And to add insult to injury, end of the year I discovered that my male partner had received double my grade…

Story signed by: Aviendha

The story happened to me as a Bachelor student in the year 2005-2009 at an academic institution in Flanders

Vrouwen kunnen ook nooit zwijgen

Zoals elke week had ik een vergadering met een thesisstudent in het labo. Het labo is een ruimte waarin studenten en onderzoekers samen werken en discussiëren. Plots komt een professor binnen en kondigt aan dat er zo dadelijk een presentatie zal doorgaan (vermoedelijk omdat hij een vergaderzaal was vergeten te reserveren). Beleefd zetten we onze vergadering met een aangepast praatvolume verder. Een kwartier later komt een eerste vermaning: “Kan dat niet wat stiller, ja?”. Een beetje geschrokken gaan we door met de vergadering op fluistertoon. De volgende dag kruis ik de professor in de gang. Tijdens het voorbijgaan zegt hij “Vrouwen kunnen ook nooit zwijgen”.
Ik was zo ontdaan dat ik niet wist hoe te reageren.

Story signed by : Tinne

The story happened to me as a PhD student in the year 2005-2009 at an academic institution in Flanders

Moeder vs Vrouw

De drie kinderen van een mannelijke collega en van mezelf zijn nagenoeg (op een paar maanden na) dezelfde leeftijd. Toch werd enkel aan mij gevraagd of ik het niet wat rustiger aan wou doen, nu ik drie kinderen heb. Toen ik de prof vroeg of hij dat ook aan mijn mannelijke collega had gevraagd, antwoordde hij doodleuk: “Waarom? Hij is een man, jij bent een moeder…” Blijkbaar stopt het vrouw zijn als je kinderen krijgt.

Het zijn trouwens niet enkel de mannen, maar echt 90% van de bevolking VERWACHT dat je als moeder minder gaat werken. Full time werken als moeder is blijkbaar bijna een doodzonde. Niemand heeft al eens tegen me gezegd: Proficiat dat je dat doet, een positief voorbeeld stellen en tonen dat het ook kan, werken en mama zijn, vele mensen zeggen me wel, dat is toch niet vol te houden en zo kun je toch niet optimaal presteren en blablabla.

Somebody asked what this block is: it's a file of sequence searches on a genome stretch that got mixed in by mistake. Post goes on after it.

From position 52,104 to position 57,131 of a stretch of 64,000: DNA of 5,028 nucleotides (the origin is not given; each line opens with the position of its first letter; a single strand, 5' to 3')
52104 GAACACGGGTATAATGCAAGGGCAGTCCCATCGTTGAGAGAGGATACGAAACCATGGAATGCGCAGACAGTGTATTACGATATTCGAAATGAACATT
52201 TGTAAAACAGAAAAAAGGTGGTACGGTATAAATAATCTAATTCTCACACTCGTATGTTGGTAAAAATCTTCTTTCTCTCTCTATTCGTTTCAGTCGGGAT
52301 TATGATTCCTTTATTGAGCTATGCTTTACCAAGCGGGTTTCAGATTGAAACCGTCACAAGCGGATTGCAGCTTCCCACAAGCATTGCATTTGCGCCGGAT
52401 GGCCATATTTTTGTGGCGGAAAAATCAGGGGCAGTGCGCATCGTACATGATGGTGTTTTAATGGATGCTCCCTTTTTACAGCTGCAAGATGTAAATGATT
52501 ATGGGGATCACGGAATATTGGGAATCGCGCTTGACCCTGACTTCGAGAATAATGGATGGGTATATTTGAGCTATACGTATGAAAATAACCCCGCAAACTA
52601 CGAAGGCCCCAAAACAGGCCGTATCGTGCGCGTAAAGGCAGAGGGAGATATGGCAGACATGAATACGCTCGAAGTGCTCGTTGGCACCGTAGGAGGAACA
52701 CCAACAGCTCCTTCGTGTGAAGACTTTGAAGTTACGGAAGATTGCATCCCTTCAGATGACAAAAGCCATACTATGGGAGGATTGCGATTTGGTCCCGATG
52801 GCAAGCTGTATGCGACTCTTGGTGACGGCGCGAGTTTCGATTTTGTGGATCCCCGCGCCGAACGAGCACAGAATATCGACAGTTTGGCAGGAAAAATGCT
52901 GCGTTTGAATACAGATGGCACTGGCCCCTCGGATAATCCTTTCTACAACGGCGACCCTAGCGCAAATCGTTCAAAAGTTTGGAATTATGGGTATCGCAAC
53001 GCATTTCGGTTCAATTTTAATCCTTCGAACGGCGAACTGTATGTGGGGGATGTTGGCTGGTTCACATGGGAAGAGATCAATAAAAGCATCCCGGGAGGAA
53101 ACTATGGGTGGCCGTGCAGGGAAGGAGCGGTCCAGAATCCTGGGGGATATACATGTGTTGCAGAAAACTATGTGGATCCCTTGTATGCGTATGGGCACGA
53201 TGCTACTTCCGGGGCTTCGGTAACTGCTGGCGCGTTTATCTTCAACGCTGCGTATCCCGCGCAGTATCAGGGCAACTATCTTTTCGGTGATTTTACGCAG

In de ogen van de mannen zijn ze zeer gezinsvriendelijk, want oh zo bezorgd, ik noem dat gewoon bemoeizucht en een gemakkelijk excuus om me aan de kant te schuiven.

Story signed by : me

The story happened to me as a PhD Student in the years 2005-2009 at an academic institution in Flanders

Does getting up at night make me unfit for research?

My supervisor told me, after the birth of my second child, seeing that I was tired from getting up at night: “I will be forced to state in your application for FWO funding that you are not in optimal shape to conclude this research”

Story signed by: Getting Up At Night

The story happened to me as a Post Doc year(s) 2005-2009 at an academic institution in Flanders

A female lecturer? Unimaginable…

As a PhD fellow, I was asked to give a guest lecture in a different department. When I arrived (more than on time), and wanted to enter my class room, I was intercepted rather rudely by a secretary saying something along the lines of “where do you think you’re going, miss? Students are not allowed in the class room, you have to wait in the corridor until the lecturer arrives and he will then invite you in.”

When I explained I was, in fact, the lecturer, she shrugged, saying there was no way she could have known that. No apology whatsoever.

On that occasion (as on many later on), I realised that sexism is not just a male-vs-female problem, all too often it’s women stereotyping other women.

Story signed by : A female lecturer (yes, really)

The story happened to me as a PhD Student in the year(s) 2005-2009 at an academic institution not in Belgium.

You don’t have to go to bed with him !

Shortly after I started working as a PhD student, I became entangled in a conflict with my male supervisor about how the research should be carried out. After a long and painful struggle, arbitration settled the conflict to my advantage.

In the run-up to the arbitration I had several meetings with the faculty dean. In one of these meetings he looked at me, and sighed: “What’s the problem? You only have to work with him. You don’t have to go to bed with him”. Absolutely gobsmacked, I was. To my surprise the professor and senior lecturer, both women, who attended the meeting remained silent. I had too much on my plate already, to pursue the dean’s remark.

Until now, I still don’t understand why my two senior colleagues preferred to keep quiet.

Story signed by: J. van der Pol

The story happened to me as a PhD at an academic institution in Flanders